What do you think? Leave a respectful comment.

Author: Former Bush presidents concerned GOP has strayed from its principles

They are a living political dynasty, and they rarely weigh in on the politics of the day, but in the new book “The Last Republicans,” former Presidents George H. W. Bush and George W. Bush reflect on the man currently inhabiting the Oval Office and much more. Lisa Desjardins sits down with author and historian Mark Updegrove to discuss their father-son relationship and their shared ethos.

Read the Full Transcript

  • Judy Woodruff:

    As President Trump continues to dominate the news cycle, not everyone in the exclusive president’s club is giving him high marks.

    In a new book, former presidents George H.W. Bush and George W. Bush weigh in on Mr. Trump’s handling of the highest office in the land.

    Lisa Desjardins recently sat down with historian and author Mark Updegrove.

  • Lisa Desjardins:

    They are a living political dynasty, father-son presidents who rarely speak at length about the politics of today.

    But a new book offers insights and rare interviews with the pair, talking about their relationship, values and how they see the man in the Oval Office now. The book is called “The Last Republicans- Inside the Extraordinary Relationship Between George H.W. Bush and George W. Bush.”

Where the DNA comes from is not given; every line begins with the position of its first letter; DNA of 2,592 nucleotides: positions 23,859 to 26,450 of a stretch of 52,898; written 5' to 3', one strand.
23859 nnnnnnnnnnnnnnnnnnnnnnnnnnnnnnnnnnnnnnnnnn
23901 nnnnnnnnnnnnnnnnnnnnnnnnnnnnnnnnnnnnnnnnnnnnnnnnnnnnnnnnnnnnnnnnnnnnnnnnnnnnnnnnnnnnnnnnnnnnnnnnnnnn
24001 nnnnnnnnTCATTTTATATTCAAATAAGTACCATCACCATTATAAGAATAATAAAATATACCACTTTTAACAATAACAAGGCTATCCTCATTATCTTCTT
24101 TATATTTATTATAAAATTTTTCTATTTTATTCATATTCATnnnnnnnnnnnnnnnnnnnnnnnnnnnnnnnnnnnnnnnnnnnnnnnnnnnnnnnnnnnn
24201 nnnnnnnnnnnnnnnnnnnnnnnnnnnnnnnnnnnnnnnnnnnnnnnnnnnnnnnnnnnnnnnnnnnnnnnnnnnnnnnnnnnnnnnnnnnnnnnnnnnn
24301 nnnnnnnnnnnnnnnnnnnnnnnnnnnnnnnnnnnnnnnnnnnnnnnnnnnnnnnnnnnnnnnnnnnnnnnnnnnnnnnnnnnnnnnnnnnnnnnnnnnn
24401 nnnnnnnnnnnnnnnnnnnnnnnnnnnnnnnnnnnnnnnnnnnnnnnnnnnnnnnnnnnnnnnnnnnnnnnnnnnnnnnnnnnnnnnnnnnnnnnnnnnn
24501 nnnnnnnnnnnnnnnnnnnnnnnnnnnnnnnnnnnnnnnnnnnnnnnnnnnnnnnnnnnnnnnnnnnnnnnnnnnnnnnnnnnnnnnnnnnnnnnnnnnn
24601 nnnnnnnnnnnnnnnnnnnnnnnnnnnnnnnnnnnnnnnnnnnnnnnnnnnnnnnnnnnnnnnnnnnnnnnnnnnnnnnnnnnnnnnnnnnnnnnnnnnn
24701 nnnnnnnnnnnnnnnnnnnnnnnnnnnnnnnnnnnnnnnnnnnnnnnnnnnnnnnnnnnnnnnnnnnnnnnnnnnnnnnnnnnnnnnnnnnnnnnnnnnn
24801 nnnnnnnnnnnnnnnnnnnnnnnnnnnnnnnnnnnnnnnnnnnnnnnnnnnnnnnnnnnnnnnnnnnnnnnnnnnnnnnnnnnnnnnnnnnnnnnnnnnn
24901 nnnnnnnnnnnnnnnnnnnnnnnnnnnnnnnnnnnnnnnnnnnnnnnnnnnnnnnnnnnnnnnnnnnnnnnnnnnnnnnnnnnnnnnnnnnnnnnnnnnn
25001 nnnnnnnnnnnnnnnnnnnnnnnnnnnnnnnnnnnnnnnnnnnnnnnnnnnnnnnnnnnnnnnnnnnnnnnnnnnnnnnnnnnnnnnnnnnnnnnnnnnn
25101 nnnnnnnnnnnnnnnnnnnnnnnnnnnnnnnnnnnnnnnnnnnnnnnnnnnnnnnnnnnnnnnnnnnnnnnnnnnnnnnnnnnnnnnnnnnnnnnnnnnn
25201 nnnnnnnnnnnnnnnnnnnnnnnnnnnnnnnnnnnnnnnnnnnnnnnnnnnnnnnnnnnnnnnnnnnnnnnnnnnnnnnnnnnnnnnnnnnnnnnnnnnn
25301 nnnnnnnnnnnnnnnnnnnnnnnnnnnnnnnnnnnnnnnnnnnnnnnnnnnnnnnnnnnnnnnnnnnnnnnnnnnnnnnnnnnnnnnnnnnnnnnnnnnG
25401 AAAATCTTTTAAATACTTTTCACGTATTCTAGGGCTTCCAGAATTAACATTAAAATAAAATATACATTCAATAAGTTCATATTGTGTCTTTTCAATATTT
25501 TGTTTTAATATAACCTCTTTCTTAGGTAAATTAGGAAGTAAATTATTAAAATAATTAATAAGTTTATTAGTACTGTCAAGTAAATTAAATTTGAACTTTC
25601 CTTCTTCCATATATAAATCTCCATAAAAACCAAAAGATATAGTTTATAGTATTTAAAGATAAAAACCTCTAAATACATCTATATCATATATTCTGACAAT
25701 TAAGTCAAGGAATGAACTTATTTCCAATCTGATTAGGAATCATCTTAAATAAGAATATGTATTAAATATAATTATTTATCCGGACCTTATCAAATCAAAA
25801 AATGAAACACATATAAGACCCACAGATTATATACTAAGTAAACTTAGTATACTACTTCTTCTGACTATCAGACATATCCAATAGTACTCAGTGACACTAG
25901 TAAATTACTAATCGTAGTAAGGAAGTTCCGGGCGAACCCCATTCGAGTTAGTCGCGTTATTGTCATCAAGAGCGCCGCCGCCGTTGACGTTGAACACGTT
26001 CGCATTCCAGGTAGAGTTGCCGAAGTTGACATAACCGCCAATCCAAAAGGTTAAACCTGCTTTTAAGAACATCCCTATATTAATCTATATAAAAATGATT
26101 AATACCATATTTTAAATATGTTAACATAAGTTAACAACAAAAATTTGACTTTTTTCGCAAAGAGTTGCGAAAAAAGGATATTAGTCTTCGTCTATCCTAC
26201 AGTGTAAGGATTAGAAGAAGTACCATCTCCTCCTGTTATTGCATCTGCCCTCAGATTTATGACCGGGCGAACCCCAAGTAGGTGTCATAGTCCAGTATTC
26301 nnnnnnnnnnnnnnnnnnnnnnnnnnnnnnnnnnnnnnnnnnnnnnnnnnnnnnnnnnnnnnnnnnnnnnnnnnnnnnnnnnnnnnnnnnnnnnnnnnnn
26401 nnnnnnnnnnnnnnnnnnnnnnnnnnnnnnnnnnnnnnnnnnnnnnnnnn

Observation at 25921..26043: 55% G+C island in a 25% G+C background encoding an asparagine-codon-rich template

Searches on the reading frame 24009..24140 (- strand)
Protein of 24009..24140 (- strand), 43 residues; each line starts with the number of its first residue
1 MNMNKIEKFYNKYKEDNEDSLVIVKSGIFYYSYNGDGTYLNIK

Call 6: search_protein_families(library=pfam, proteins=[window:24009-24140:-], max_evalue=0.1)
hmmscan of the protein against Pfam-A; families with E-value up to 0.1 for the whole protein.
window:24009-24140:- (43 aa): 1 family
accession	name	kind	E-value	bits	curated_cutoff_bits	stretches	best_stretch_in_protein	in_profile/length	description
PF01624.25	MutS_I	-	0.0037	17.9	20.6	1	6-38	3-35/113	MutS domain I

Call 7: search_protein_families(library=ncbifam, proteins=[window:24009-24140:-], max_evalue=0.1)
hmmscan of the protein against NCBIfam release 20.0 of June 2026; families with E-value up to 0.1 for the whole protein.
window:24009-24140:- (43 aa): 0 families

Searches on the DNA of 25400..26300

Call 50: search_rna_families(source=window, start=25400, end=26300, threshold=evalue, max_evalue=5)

And its author, historian Mark Updegrove, joins me now.

    Thank you for joining us.

  • Mark Updegrove:

    Thank you for having me.

  • Lisa Desjardins:

    So, let’s start about these two fascinating men, and their relationship. Who are they and how have they influenced each other?

  • Mark Updegrove:

    Well, they are very different people of different generations.

    You have George H.W. Bush, who is this patrician from the Northeast who decides to strike out on his own in the oil business in Texas. And he’s kind of a hybrid between those two places, the old-style patrician Northeast and rough-and-tumble Texas.

    And you have his son, who is a product of Midland, Texas, primarily, George W. Bush, a baby boomer, not part of the Greatest Generation, like his father. They are very different in many ways, but they are bound together by the ethos that is part of the Bush family.

  • Lisa Desjardins:

     Let’s talk about that ethos, and in particular a quote.

  • Mark Updegrove:

    Sure.

  • Lisa Desjardins:

     You have a fascinating letter that George H.W. Bush wrote to his sons in 1973, as the Watergate scandal was happening.

    Can you introduce that letter and read a quote from it?

  • Mark Updegrove:

    Of course.

    This letter was written when George H.W. Bush was the chairman of the Republican National Committee. And it was just two weeks before Richard Nixon resigned from the presidency in 1974. And he used that as a teachable moment, if you will.